History of Jazz – 1900 – 1909

Jazz – Timeline: 1900 – 1909


Developments in Jazz   

Historical Events

  • A cutting contest (a colloquial term for music competition) for ragtime pianists is held at New York’s Tammany Hall
  • July 4, 1900 (see August 4, 1901) is the day that Louis Armstrong always claims as his birthday. Armstrong’s nickname will be Satchmo. He will receive this nickname in England in the early 1930’s when the British hear his original nickname, Satchelmouth, incorrectly. Armstrong will be recognized as the first genius of Jazz because the entire concept of swinging will be attributed to him.
  • Blues become a standard feature of honky tonks and dancehalls. Horn players imitate the human voice with mutes and growls.
  • New Orleans players are playing a mix of Blues, Ragtime, brass band music, marches, Pop songs and dances. The Jazz stew is brewing. Some musicians are beginning to improvise the Pop songs.
  • Jelly Roll Morton is a youth working the „high class sporting houses“ or more bluntly, brothels, as a Ragtime piano player. His wages come from tips from wealthy patrons.
  • Trombonist James Henry „Jimmy“ Harrison is born in Louisville, KY on October 17. Harrison will invent an important style of Swing trombone.
  • Trumpeter Tommy Ladnier is born in Mandeville, LA on May 28. Ladnier will become one of the important early Jazz trumpeters.
  • The end of the Spanish-American war has brought a surplus of used military band instruments into the port of New Orleans.
  • Hawaii becomes official U.S. territory.
  • First electric bus runs in New York City
  • Migrations from the south into Chicago, Detroit, Pittsburgh, etc. are beginning.
  • Charles Booth’s performance of J. Bodewalt Lange’s Creole Blues is recorded for the new Victor label. This is the first acoustic recording of ragtime to be made commercially available.
  • The American Federation of Musicians (the musicians union) votes to suppress ragtime.
  • Daniel Louis Armstrong is born on August 4 in New Orleans.
  • New Orleans clarinet player Edmund Hall is born on May 15. Hall was one of the few New Orleans players to become a Dixieland player in the 1940’s and beyond.
  • Multi-instrumentalist Frank Trumbauer is born in Carbondale, Illinois. Trumbauer is a descendent of Charles Dickens. Trumbauer’s primary instrument will be the saxophone.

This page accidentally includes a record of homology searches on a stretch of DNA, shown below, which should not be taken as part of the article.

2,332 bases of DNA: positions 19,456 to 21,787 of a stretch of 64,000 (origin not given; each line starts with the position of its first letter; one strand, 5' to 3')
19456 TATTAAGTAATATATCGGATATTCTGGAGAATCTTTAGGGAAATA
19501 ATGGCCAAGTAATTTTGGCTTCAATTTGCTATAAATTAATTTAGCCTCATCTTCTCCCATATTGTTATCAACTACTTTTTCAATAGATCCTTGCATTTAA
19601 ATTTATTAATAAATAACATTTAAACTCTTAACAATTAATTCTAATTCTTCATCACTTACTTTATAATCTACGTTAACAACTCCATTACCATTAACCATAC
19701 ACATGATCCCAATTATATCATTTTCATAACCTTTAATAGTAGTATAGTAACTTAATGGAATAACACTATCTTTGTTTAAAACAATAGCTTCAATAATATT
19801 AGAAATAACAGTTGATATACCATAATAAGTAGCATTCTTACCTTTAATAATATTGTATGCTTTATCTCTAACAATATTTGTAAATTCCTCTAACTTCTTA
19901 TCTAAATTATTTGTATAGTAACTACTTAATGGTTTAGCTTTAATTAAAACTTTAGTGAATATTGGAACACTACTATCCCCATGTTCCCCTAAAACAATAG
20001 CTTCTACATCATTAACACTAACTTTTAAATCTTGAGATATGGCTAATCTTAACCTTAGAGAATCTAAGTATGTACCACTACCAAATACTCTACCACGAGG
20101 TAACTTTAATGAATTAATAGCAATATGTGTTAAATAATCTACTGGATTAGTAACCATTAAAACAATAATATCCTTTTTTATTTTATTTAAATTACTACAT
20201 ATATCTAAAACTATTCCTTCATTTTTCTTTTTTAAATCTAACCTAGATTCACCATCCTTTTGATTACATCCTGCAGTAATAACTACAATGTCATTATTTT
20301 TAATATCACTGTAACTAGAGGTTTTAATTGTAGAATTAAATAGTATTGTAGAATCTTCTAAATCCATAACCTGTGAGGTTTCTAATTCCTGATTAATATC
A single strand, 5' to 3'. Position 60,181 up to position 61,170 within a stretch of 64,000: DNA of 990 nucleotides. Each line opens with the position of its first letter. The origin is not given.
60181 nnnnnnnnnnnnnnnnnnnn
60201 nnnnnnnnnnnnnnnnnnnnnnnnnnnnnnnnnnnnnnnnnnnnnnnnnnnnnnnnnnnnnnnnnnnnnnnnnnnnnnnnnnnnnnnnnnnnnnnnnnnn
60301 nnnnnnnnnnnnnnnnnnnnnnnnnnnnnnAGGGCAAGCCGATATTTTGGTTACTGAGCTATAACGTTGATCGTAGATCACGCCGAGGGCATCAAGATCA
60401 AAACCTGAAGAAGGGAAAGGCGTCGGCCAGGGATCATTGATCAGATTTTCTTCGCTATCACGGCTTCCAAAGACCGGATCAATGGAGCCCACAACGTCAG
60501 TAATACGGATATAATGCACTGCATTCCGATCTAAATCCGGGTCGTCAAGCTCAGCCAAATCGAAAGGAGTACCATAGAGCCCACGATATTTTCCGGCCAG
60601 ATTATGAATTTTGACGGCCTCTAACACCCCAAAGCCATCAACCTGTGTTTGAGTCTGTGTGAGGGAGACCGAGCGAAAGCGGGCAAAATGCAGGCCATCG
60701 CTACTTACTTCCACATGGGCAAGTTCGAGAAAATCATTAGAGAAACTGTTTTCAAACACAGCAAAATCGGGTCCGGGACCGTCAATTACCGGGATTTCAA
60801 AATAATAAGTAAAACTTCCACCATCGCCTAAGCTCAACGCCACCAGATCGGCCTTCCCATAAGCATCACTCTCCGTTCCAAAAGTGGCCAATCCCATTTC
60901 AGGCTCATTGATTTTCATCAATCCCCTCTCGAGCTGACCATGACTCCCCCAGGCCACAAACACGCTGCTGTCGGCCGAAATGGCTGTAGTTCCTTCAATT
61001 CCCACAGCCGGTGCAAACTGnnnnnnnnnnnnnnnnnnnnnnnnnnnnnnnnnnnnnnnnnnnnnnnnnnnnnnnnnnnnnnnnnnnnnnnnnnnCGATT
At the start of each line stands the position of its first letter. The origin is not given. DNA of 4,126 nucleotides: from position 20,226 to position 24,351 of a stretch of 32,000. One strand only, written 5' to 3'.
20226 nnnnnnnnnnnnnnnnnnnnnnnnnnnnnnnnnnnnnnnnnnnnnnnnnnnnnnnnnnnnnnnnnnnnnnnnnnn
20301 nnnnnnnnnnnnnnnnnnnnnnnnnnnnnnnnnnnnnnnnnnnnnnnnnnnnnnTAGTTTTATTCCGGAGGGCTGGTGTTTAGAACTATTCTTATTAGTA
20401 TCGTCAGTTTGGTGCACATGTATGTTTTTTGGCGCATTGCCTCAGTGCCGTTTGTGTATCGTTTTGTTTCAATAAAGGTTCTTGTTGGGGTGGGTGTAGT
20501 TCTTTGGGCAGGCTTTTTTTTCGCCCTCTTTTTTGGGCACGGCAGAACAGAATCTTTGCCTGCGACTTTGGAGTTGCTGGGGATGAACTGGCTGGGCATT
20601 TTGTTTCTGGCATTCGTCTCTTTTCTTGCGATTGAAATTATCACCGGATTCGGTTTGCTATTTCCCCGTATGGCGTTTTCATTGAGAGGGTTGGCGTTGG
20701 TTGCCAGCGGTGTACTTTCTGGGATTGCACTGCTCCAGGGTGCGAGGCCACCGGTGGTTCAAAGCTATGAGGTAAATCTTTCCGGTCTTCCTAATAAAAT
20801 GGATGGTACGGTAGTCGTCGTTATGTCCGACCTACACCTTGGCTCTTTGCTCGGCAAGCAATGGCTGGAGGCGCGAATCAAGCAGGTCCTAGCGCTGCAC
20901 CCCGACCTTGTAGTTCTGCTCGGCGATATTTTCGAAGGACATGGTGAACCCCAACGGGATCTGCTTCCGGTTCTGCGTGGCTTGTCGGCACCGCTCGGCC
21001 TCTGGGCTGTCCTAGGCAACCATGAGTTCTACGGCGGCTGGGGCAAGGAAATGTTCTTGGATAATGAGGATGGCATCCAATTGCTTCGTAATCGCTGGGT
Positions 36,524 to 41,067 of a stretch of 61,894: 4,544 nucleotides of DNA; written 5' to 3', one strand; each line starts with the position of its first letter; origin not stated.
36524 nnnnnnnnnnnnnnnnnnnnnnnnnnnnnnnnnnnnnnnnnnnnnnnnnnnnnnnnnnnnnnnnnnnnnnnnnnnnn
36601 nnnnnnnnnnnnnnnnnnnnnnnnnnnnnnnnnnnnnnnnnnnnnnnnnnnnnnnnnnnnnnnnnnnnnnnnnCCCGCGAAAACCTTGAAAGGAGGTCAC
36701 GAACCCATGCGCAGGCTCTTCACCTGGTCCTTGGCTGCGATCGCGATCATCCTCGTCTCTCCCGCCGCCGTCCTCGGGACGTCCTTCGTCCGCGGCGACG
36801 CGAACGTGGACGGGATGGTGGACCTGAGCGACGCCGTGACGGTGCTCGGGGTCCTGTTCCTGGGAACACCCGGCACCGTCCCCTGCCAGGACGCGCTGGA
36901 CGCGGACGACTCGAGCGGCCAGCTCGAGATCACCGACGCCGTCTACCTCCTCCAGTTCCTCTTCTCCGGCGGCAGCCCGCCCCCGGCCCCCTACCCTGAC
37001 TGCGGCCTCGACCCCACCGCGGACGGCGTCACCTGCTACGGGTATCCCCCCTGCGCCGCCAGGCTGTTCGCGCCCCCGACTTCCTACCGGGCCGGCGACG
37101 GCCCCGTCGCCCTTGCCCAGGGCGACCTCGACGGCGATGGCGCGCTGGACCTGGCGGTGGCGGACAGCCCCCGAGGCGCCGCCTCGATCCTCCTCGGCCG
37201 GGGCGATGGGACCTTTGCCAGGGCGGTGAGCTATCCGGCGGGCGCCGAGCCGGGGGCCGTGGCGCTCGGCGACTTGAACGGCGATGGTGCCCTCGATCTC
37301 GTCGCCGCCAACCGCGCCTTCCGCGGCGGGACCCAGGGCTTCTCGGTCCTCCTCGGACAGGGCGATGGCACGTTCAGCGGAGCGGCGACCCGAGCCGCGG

• U.S. President William McKinley is assassinated.
  • Painter Pablo Picasso’s first exhibit is held in Paris.
  • Theodore Roosevelt becomes president
  • The John Philip Sousa Band records the ragtime piece, Trombone Sneeze, written by Arthur Pryor.
  • Lincoln Park is opened in New Orleans as a center for ragtime and early jazz performances.
  • Scott Joplin publishes The Entertainer: a Ragtime Two-Step, which would become a popular hit nearly 70 years later.
  • Jelly Roll Morton is now seventeen years old. He is beginning to attract attention in the New Orleans area as a brothel piano player. At this point he is playing primarily Ragtime and a little Blues. He is one of the first to play this mix that is a forerunner of Jazz. Jelly Roll will later claim to have invented Jazz in this year by combining Ragtime, Quadrilles and Blues.
  • W.C. Handy has started a saxophone quartet. The saxophone was a novelty in 1902.
  • Trumpeter Joe Smith is born in Ripley, Ohio on June 28. Joe will become Bessie Smith’s favorite accompanist.
  • Clarinetist Buster Bailey is born in Memphis. Buster will be raised on the music of W.C. Handy.
  • The Electric Theatre, the first movie theater in the United States, opens in Los Angeles, California.
  • Cuba gains independence from the United States
  • The phonograph has been drastically improved. Victor and Columbia emerge as leaders in the phonograph field (at that time phonograph companies made records and vice versa). People have finally started to buy phonographs and records (cylinders) for home use. This will enable the rapid spread of popular music.
  • Pianist and composer Eubie Blake publishes his first piano rags
  • The Wright brothers make their first successful flight
  • Cornetist Buddy Bolden begins to develop a reputation in New Orleans for playing music that fuses elements of blues and ragtime.
  • Tenor saxophonist Coleman Hawkins is born
  • The third Modern Olympic Games opens in St. Louis, Missouri as part of the World’s Fair.
  • The ice cream cone is created.
  • The first underground line of the New York City Subway opens.
  • The first New Year’s Eve celebration is held in New York City’s Times Square
  • A black newspaper in Indianapolis releases a statement in reaction to racist songs popular during this period: „Composers should not set music to a set of words that are a direct insult to the colored race.“
  • Scientist Albert Einstein presents his special theory of relativity.
  • Pizza is introduced at Lombardi’s in New York
  • Jelly Roll Morton composes King Porter Stomp
  • Cornetist Buddy Bolden is committed to a mental institution without having ever recorded any music.
  • Scott Joplin moves to New York
  • The first wireless broadcast of classical music is produced in New York
  • Alcohol is banned in North Carolina and Georgia
  • The U.S. Marine band records Joplin’s Maple Leaf Rag.
  • The popularity of ragtime continues to grow among Blacks and white resulting in increased public interaction between the races
  • Alcohol is banned in Tennessee.
  • Robert Peary reaches the North Pole.
  • William Howard Taft becomes president